How To Barter
James Harvey Stout (deceased). This material is now in the public
domain. The complete collection of Mr. Stout's writing is now at
Jump to the following topics:
- The techniques of
- We can negotiate the
The techniques of
- If the idea of "do-it-yourself barter" is scary, practice in
front of a mirror. What will we say to the television technician
when we want to exchange our carpentry work for his or her repair?
We can rehearse our explanation of bartering, and also an
description of our skills and goods.
- Start small. Until we are comfortable and skilled, we might
swap only our less-expensive items -- not our car or expensive
- Watch other people while they conduct a trade. Perhaps we can
observe a friend who likes to barter, or we can eavesdrop at a
- Barter for some tutoring in the art of barter. An experienced
trader can offer personal instruction, and an opportunity to
- Register for classes in the subject. The topic might be listed
in the curriculum of an adult-education program or a community
- Read more information about bartering. There are many books,
magazine articles, and website on this topic. On the web, do
a search on the word "barter."
- Refer to the list of books on the subject in Books In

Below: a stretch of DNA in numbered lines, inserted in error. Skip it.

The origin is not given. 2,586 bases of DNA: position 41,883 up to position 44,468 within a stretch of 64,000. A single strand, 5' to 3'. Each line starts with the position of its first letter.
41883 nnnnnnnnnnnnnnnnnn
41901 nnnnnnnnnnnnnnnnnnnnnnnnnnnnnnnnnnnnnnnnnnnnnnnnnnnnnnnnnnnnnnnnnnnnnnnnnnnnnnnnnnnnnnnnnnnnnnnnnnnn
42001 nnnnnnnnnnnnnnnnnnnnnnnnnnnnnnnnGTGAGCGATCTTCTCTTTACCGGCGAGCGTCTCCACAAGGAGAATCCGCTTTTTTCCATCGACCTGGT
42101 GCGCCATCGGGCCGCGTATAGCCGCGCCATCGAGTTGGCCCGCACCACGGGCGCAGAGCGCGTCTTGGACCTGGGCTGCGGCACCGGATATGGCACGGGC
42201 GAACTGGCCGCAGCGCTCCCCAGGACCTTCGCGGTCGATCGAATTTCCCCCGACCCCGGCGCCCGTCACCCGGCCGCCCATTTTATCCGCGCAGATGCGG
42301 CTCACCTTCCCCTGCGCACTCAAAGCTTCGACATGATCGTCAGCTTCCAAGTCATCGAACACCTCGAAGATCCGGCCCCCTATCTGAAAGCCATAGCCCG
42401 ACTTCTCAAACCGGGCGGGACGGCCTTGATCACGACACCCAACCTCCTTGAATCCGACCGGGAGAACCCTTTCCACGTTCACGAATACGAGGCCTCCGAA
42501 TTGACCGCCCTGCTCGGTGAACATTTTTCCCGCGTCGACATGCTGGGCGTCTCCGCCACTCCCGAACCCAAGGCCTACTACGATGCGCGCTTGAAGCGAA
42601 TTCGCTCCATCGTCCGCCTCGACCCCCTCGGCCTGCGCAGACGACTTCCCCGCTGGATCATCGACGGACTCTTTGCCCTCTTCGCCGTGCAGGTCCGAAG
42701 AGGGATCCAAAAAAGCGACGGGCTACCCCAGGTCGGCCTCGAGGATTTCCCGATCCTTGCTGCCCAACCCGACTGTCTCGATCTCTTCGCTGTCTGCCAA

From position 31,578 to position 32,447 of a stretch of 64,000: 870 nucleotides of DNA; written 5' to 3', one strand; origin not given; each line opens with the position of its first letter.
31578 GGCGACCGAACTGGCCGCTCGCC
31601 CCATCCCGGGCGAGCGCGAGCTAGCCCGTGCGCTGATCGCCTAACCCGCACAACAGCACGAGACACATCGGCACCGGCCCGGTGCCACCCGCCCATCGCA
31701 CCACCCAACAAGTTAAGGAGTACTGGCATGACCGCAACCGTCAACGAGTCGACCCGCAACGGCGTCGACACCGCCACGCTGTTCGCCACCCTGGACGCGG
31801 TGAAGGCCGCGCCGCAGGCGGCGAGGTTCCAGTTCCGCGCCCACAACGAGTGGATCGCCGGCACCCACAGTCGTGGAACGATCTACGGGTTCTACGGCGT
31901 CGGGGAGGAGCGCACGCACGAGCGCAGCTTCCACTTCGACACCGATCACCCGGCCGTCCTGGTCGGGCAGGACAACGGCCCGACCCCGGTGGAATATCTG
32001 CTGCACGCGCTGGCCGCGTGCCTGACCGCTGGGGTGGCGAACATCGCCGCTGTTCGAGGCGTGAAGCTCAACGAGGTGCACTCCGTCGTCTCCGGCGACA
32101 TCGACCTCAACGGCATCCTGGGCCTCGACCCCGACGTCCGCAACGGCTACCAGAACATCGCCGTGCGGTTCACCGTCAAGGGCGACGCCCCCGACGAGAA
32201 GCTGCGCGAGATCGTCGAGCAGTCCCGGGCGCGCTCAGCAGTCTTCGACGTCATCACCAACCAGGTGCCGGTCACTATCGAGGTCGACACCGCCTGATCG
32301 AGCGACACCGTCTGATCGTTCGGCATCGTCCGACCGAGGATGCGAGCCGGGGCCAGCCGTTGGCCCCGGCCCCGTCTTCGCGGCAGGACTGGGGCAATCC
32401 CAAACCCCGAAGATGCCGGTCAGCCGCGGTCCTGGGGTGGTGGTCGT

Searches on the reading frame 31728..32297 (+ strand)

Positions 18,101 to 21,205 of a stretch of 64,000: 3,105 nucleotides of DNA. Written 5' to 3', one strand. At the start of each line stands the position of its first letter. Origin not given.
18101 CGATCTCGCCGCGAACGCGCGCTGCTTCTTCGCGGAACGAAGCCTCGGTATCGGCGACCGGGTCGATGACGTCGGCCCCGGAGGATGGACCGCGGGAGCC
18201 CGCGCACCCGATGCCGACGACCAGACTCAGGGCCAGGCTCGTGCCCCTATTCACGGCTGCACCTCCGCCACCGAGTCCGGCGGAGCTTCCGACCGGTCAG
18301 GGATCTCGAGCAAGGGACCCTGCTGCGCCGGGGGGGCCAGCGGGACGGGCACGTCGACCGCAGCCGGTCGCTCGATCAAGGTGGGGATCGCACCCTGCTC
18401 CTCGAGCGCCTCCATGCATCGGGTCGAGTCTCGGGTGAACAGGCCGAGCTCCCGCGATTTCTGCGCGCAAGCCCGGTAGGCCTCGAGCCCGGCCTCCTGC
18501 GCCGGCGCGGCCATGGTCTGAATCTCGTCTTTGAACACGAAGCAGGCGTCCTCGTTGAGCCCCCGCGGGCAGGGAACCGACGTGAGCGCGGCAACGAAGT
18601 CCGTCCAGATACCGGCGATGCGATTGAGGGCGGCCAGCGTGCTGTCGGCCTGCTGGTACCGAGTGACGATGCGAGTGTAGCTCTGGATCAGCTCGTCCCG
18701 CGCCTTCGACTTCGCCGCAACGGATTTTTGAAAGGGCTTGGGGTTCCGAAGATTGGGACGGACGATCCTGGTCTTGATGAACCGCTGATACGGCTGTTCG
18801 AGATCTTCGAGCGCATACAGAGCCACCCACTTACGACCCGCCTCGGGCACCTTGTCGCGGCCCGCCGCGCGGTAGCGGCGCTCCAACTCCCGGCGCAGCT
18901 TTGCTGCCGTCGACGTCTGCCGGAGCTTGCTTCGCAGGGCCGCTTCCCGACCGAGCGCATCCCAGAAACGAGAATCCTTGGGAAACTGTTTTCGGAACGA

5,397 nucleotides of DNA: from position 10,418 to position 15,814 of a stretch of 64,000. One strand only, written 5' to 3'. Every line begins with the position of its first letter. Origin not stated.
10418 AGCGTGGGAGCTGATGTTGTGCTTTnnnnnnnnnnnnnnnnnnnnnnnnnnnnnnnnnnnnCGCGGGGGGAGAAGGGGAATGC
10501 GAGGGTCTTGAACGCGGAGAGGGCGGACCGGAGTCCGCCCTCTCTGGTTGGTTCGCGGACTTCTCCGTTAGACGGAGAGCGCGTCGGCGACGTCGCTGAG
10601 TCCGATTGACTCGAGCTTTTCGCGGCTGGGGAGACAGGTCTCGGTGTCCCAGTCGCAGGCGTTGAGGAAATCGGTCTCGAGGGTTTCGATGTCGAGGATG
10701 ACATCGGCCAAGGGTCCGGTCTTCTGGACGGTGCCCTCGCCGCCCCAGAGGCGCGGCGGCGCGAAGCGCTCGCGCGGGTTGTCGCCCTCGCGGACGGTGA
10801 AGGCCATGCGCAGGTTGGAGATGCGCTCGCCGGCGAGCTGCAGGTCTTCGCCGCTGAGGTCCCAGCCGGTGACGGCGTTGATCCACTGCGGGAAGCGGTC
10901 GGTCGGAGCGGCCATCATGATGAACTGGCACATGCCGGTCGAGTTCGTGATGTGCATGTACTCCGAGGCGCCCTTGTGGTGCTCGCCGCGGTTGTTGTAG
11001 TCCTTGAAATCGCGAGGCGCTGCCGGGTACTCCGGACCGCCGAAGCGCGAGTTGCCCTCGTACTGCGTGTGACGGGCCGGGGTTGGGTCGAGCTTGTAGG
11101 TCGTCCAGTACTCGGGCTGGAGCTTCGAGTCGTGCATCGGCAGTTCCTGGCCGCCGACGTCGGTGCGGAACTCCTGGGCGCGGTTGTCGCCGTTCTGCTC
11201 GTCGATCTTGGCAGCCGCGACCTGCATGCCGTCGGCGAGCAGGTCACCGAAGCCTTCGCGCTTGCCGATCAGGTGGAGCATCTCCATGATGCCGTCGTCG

Print, at a library.
- Read the printed material from your barter club. The manual
and newsletters might present some techniques.
We can negotiate the
deal. Learn to be a good negotiator so that you can be strong and
creative while you are creating a deal.
- Make a list of other people who might want to trade. Then, if
we can't come to terms with the first person, we can quickly go to
someone else. If we reach the end of our list with no success, we
can go back to the first prospect with a different proposition.
That person might be willing to accept a lower offer -- or perhaps
we might accept a lower offer.
- Plan your visit so that you will be there when your barter
partner is most likely to accept the trade. For instance, we would
offer our motorcycle during the spring season, or our tutoring
just before exams, or our income-tax counseling in early winter.
- Get estimates. Do some comparison-shopping by calling a
variety of people. They will each have different values regarding
their work, and different values regarding your barterable; for
example, two carpenters might offer to do a job for $125 and $150.
But in a non-cash exchange, the values might be more subjective;
for example, one carpenter might be willing to do the work in
exchange for our stained-glass artwork, but the other might not
want the item at all.
- Offer a "boot," which is an additional, irresistible item
which we add to a deal. For example, we would say, "I will give
you the stove, and I'll add the pots and pans."
- Try a multiple-sided trade. For example, in a three-sided
trade, we would give a modem to the trombone teacher who instructs
the mechanic who fixes our car.